The growing insecurity in the CAR because of the resumption of military activities by some armed groups has been a major concern. Rugwabiza said that the mission had “witnessed new developments in the modus operandi of armed groups, namely, the use of explosive devices and drones, negatively impacting the population, national security forces, humanitarian actors and United Nations peacekeepers”. She described the mission’s efforts to maintain its mobility and effectiveness in responding to these evolving threats and in protecting civilians. Armed groups operating across the border with neighbouring countries, particularly in the resource-rich areas in the northwest and northeast, have been a particular concern in recent months.
In early January, Sudan announced that it was closing its borders with CAR, reportedly because of concerns over unnamed actors operating on the Sudanese side of the border to plot regime change in the CAR. The regional dimension of the country’s security situation has now been amplified by the ongoing fighting in Sudan and the influx of refugees and returnees to the CAR. According to OCHA, 9,725 people have crossed the border into CAR because of the fighting, and this number is expected to rise. The northeast part of CAR depends on Sudan for supplies, but traffic along the border is now reportedly disrupted due to insecurity.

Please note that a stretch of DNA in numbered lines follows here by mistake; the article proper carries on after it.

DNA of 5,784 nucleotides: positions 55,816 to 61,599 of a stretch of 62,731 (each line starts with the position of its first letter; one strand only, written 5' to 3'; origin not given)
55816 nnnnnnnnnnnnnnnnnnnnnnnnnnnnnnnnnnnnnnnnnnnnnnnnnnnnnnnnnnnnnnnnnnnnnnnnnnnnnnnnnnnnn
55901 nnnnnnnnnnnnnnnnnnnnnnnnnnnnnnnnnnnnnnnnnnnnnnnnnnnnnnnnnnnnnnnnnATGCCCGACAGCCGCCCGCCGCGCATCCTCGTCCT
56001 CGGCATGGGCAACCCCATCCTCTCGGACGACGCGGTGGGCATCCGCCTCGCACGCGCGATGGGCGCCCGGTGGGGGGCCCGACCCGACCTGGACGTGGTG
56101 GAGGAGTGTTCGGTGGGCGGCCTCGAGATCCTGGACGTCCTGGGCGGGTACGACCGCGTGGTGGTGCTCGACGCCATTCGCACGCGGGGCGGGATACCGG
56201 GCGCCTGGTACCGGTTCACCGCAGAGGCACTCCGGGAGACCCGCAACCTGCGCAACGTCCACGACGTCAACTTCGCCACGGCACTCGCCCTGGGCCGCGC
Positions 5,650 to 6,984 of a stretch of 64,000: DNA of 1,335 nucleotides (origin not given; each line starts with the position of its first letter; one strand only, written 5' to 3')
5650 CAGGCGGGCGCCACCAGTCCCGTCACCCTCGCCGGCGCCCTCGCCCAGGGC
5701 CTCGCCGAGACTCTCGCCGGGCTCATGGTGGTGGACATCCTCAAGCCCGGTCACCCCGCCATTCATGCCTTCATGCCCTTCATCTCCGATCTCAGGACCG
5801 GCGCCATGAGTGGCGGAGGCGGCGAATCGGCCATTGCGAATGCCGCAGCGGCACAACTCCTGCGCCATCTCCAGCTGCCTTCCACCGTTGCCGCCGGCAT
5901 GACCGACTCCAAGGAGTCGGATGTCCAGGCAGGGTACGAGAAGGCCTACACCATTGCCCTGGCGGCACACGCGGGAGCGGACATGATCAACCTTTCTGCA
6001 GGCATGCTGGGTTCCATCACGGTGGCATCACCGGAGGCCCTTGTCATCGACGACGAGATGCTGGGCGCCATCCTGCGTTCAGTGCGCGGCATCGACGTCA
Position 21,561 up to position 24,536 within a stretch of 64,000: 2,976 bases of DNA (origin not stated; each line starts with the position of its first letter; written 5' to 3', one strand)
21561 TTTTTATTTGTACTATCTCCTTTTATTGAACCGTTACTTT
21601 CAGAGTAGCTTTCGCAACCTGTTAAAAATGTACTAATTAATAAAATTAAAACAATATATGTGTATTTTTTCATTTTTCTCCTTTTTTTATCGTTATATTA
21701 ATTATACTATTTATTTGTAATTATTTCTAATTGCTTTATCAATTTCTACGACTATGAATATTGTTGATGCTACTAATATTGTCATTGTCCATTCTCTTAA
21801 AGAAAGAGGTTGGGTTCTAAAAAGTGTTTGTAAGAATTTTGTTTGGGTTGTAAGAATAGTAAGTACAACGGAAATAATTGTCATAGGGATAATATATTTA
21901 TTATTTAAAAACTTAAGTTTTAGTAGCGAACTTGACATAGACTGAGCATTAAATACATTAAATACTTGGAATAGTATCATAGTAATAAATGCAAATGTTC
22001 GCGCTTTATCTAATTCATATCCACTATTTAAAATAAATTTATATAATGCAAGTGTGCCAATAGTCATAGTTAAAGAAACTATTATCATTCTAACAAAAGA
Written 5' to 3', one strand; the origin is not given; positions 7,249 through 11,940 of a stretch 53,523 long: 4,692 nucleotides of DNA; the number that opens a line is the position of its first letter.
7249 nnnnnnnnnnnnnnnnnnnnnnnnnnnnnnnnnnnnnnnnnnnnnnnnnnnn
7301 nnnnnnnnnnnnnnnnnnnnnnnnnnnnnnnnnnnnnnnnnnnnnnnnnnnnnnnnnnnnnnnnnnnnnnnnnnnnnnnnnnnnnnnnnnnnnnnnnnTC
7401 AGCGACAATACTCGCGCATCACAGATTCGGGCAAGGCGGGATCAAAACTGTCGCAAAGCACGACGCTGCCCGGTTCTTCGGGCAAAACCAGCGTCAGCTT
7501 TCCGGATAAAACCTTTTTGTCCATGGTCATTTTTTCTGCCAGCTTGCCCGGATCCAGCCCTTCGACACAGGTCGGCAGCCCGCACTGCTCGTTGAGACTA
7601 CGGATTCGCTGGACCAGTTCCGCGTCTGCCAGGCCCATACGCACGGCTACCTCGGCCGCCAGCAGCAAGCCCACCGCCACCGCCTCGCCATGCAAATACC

Human Rights-Related Developments